Finding the Surface Area of a Rectangular Prism

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Mentor: Can anyone tell me what surface area means?

Student 1: Surface area is the number of square units that are needed to cover the surface of a three dimensional figure.

Student 2: Surface area is just what you see of a three-dimensional object, not what is inside.

Mentor: Good, how do you find the surface area of a three dimensional object?

Student 1: Well, there are a lot of three dimensional objects such as cones, rectangular prisms and triangular prisms. The formula for finding surface area cannot be the same for all of these figures.

Mentor: That is true! Three-dimensional figures have different formulas for surface area depending on their shape. Let's examine the surface area specifically of a rectangular prism.

Mentor: Since we are finding the surface area of this shape, how many sides will we need to include?

Student 1: This is a rectangular prism so it has six sides. We have to make sure to count how many square units are on each of the six sides. That will give us the entire area that covers the shape.

Mentor: Great! Let's first look at the top surface of this figure. How many square units cover this rectangular surface?

Student 2: There are 15 square units.

Mentor: How did you find that?

Student 2: I counted each square unit.

Student 1: I got 15, too. I knew that to find the area of a rectangle you can multiply the length by the width so I multiplied the length (5) by the width (3).

Mentor: That is right. You can find how many square units there are in a rectangle either by counting each one or by multiplying the length by the width. Now, are there any other surfaces on this rectangular prism that would be identical to the one we just worked with?

Student 1: The surface directly below this (the base of the rectangular prism) should have the same amount of square units.

Mentor: That is true, but why?

Student 2: Well, the width of the flat rectangular shape will be the same (3) and the length of the shape will be the same (5) so that means that the area should be the same as well!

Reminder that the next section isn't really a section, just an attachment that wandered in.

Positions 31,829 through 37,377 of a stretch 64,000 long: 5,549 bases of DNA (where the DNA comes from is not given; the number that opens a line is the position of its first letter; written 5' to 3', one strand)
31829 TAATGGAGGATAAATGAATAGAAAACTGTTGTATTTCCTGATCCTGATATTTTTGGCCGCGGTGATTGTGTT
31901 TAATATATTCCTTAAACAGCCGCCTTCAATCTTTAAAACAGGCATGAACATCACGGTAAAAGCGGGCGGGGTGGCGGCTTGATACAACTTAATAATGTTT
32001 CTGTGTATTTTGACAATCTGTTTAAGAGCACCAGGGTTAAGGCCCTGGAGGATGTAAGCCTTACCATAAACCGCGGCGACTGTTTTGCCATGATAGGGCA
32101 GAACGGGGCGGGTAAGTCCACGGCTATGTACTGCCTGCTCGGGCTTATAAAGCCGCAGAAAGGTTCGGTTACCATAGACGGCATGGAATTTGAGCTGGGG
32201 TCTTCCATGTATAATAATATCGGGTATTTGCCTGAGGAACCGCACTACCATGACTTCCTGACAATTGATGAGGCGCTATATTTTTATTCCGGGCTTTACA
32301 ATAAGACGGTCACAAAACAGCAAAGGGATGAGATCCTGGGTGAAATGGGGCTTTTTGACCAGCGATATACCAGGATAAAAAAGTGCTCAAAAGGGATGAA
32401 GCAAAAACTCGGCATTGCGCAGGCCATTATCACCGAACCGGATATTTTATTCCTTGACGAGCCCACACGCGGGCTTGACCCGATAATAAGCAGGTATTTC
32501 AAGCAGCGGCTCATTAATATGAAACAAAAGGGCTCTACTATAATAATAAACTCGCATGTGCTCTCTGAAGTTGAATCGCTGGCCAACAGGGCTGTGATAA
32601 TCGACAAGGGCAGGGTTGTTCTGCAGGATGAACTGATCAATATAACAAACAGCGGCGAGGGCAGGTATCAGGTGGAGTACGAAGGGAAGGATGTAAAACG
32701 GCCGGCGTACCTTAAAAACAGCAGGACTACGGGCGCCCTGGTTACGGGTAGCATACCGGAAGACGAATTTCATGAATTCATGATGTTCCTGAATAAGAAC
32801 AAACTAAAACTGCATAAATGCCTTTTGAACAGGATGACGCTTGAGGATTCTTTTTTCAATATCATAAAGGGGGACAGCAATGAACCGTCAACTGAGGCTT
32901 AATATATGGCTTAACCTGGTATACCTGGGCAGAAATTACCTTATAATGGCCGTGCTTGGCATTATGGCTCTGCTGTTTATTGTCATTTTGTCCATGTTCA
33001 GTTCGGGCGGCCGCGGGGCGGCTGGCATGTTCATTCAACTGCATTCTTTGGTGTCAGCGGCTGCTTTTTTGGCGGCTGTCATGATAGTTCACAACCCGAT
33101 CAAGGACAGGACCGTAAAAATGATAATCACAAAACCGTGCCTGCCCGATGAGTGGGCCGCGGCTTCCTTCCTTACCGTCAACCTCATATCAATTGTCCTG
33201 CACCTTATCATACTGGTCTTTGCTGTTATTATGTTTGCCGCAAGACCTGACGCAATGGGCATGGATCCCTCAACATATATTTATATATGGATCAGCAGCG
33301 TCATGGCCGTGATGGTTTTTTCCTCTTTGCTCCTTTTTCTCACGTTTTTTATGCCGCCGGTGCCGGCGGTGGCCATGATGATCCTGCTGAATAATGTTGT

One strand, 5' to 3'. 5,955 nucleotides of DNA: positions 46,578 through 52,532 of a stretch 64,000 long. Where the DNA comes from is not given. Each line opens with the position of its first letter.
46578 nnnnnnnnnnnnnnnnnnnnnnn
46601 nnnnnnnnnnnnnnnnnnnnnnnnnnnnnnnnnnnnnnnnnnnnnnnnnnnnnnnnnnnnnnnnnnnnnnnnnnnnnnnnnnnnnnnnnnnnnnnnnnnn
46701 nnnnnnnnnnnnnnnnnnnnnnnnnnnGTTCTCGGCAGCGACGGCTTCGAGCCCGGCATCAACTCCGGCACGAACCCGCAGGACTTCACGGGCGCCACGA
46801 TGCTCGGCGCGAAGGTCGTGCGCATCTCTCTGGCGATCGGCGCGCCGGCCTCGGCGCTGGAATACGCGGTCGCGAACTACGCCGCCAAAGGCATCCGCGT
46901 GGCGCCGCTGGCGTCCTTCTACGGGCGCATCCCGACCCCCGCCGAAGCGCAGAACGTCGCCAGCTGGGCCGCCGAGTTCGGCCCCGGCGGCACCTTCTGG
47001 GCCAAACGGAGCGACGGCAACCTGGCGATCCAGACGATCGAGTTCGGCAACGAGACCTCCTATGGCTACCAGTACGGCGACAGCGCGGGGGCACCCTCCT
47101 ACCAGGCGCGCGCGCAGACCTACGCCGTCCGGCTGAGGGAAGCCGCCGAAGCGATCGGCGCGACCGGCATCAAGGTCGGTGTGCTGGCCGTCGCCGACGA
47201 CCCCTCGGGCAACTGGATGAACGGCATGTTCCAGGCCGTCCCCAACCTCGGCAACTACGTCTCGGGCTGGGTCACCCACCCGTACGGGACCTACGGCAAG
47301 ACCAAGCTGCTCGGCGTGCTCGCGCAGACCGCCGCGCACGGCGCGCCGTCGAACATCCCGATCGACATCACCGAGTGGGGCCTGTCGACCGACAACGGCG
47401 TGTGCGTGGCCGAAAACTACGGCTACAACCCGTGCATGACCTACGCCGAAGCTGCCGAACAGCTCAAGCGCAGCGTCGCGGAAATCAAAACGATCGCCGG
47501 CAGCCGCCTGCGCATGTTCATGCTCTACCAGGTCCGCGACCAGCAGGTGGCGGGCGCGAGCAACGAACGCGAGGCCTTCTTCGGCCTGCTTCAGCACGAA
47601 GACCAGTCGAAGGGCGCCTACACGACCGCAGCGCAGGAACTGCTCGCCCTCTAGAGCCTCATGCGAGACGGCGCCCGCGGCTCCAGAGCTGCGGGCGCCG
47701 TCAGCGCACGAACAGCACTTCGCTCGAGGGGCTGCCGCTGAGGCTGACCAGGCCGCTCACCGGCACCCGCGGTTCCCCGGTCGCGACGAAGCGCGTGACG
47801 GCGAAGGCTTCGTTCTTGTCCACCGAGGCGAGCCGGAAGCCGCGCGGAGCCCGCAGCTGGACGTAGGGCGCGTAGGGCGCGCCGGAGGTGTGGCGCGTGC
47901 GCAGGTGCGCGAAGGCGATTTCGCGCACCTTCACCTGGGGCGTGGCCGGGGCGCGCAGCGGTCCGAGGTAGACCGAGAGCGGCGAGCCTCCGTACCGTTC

Student: Good. Now we have two of the surfaces covered (each fifteen square units). Let's move to the side of the shape facing towards the right. How many square units are on this surface?

Student 1: There are 20 square units on this surface!

Mentor: Good. And is there another surface identical to this one on the rectangular prism?

Student 2: Yes, the surface directly opposite of this one would be identical since it, too, would have a length of five and a width of four.

Mentor: Excellent. Now we have four surfaces covered. Two of them are 15 units each, and two of them are 20 units each. Lets take a look at the last side that we can see of this three dimensional figure:

Student 1: This surface has 12 square units.

Student 2: Plus, another surface identical to it would be on the other side of the rectangular prism. That means there are two surfaces with 12 square units.

Student: Right! So we have:

  • two surfaces that are 15 units
  • two surfaces that are 20 units
  • two surfaces that are 12 units.

We have found the area of six surfaces and rectangular prisms have six surfaces so that means that we have found all that we need. Now, what is the total surface area of the rectangular prism?

Student 1: To find the total surface area I would need to add all of the separate areas that I found together. It would be:

  • 15+15+
  • 20+20+
  • 12+12 = 94 square units!

Mentor: Great job! You just found the surface area of a rectangular prism!

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